Works by Women

Supporting creative work by women

Interview: Becky Baumwoll

becky-baumwoll-headshotBecky Baumwoll is the Artistic Director of Broken Box Mime Theater (BKBX)–the multi-New York Innovative Theatre award-winning company. She is also an actor, who has appeared in TACT‘s Three Men on a Horse, The Pearl Theatre Co.‘s Figaro, and People’s Light‘s Pride and Prejudice. BKBX’s latest show SEE REVERSE will be on stage in New York City February 17 through March 5.

Becky spoke with Works by Women about when she fell in love with mime, why her parents are her heroes and how she sees herself in the current world.

WORKS BY WOMEN: What was your first experience with mime? When/how did you know that you needed to practice this art and start a company in New York?

BECKY BAUMWOLL: I first saw mime live while a freshman at Tufts University. There was (and still is!) a group there called HYPE! Mime Troupe, founded by a student in the mid-nineties and carried on as a student club in all the years since then. For HYPE! shows, title cards are held before each piece in a singular spotlight. Though the show I saw was fantastic, sweeping, and completely surprising, what stuck with me when auditions were announced was that sign-hold. The mime that holds the sign has just 5 seconds to make an expression that will set up the audience for the tone of the piece, or give a little clue. I fell in love with those five seconds. After joining HYPE! and collaborating with that group for the next three years, starting a company in its image was a no-brainer. No one is doing work like this in New York, and it was the best artistic home I’d ever had.

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WBW: Tell me about SEE REVERSE. What are the themes of the piece?

BB: SEE REVERSE is a carefully curated group of ten original shorts each dealing with “perspective.” None of the pieces have any words, which–incredibly–allows them to blossom as complex, well-articulated narratives that transport our audiences. We have an imagistic piece about sacred spaces, a story of an elderly woman and her aide who are both stuck in the past and must pull themselves into the present, a retelling of the entire history of the universe, and a film noir whodunnit, to name a few. Each piece in Act I’s lineup has a counterpart in Act II, yet ordered inversely, so the whole thing is formatted like a Rorschach. By looking in more than one direction (in front/in back, in future/in past, from my perspective/from yours) we are able to better understand what is true.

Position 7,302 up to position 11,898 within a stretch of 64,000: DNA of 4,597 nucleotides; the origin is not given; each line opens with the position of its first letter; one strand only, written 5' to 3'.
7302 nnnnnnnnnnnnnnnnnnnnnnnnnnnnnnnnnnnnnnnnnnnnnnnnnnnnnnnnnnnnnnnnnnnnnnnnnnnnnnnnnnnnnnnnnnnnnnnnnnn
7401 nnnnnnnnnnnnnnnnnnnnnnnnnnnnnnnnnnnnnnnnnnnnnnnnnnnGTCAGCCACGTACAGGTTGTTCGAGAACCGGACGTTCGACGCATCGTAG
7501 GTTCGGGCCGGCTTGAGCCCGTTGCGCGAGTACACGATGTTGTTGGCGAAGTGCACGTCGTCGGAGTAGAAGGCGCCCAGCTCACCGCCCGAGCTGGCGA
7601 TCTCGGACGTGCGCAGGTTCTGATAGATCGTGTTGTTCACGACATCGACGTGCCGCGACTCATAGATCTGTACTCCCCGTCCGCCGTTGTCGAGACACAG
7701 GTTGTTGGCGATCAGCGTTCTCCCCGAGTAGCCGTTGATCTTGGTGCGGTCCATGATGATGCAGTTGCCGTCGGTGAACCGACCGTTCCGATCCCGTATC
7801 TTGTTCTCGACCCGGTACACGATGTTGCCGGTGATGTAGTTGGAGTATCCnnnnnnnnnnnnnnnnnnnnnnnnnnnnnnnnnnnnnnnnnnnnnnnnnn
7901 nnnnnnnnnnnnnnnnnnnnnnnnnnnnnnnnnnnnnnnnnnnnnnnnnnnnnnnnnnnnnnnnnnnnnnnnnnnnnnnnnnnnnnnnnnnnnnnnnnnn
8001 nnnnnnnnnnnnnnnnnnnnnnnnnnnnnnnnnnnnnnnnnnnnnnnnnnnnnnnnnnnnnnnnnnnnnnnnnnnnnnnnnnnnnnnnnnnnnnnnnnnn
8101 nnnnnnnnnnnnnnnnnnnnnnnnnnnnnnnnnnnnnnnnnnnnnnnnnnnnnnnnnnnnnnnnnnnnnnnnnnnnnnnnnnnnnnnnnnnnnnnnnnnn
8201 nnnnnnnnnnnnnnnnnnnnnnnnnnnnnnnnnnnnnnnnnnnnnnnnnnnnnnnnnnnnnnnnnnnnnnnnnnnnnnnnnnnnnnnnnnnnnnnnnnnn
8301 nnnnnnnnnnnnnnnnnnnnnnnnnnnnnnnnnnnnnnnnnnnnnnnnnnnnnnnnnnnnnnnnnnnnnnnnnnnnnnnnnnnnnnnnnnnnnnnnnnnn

WBW: How does Broken Box Mime develop its work? What is your process?

BB: We start with exploratory rehearsals to drum up fresh ideas, and then move into a writing period where we give each piece a beginning, middle, and end. All of that work culminates in a proposal day, where we each pitch ideas to the group and whittle the list down to a setlist for our show. After that, each piece is assigned a cast and director (based on interest and at the discretion of our Artistic and Creative directors), and we get to work rehearsing. The process is extremely collaborative. Like “how in the heck do we get all this done with so many cooks in the kitchen, this is a veritable miracle” collaborative.

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WBW: What kind of training goes into mime work?

BB: Mime is an age-old tradition carried out by artists as diverse as any other field. For Broken Box, training means several things, all worked on during weekly ongoing rehearsals and then as applied to the pieces in a show. Without words, props, costumes, or sets, we must establish objects, characters, relationship, environment, and conversation. We need to know physical techniques that can communicate the passage of time, the passing of focus, slow and fast motion technique, reverse technique, and other transformations. Beyond that, we must train as collaborators and writers, figuring out how best to physically stage ideas that we’ve worked on as an ensemble, how to articulate our goals with these ideas, how to breathe life into a physical blocking that is sometimes rigidly defined (when every movement is like the line of a script, loose improvisation can convolute a story), and how to edit our narratives so as to best suit them to mime.

WBW: Who inspires you?

BB: I’m inspired by my parents, who are fantastic communicators. I see how communication takes bravery and vulnerability, and how it can, when it’s really good, create human connection. I try to do this onstage; I’ve found that mime is among my favorite ways to communicate as an artist.

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WBW: What’s on your mind right now as an artist?

BB: What my role is (and will be) in a society that is facing a lot of its demons, and how to manage my role with that of others–some of whom are brand new to the darkness in our society and others who have been fighting it for decades. 

WBW: What’s the best advice you’ve ever received?

BB: Expectation is different from hope. Hope is what sustains you, but expectation won’t get you far.

Broken Box Mime Theater’s SEE REVERSE will be at the Jeffrey and Paula Gural Theatre at A.R.T./New York Theatres February 17 through March 5. For information and tickets, visit HERE.

Photos courtesy of Becky Baumwoll and Broken Box Mime Theater.

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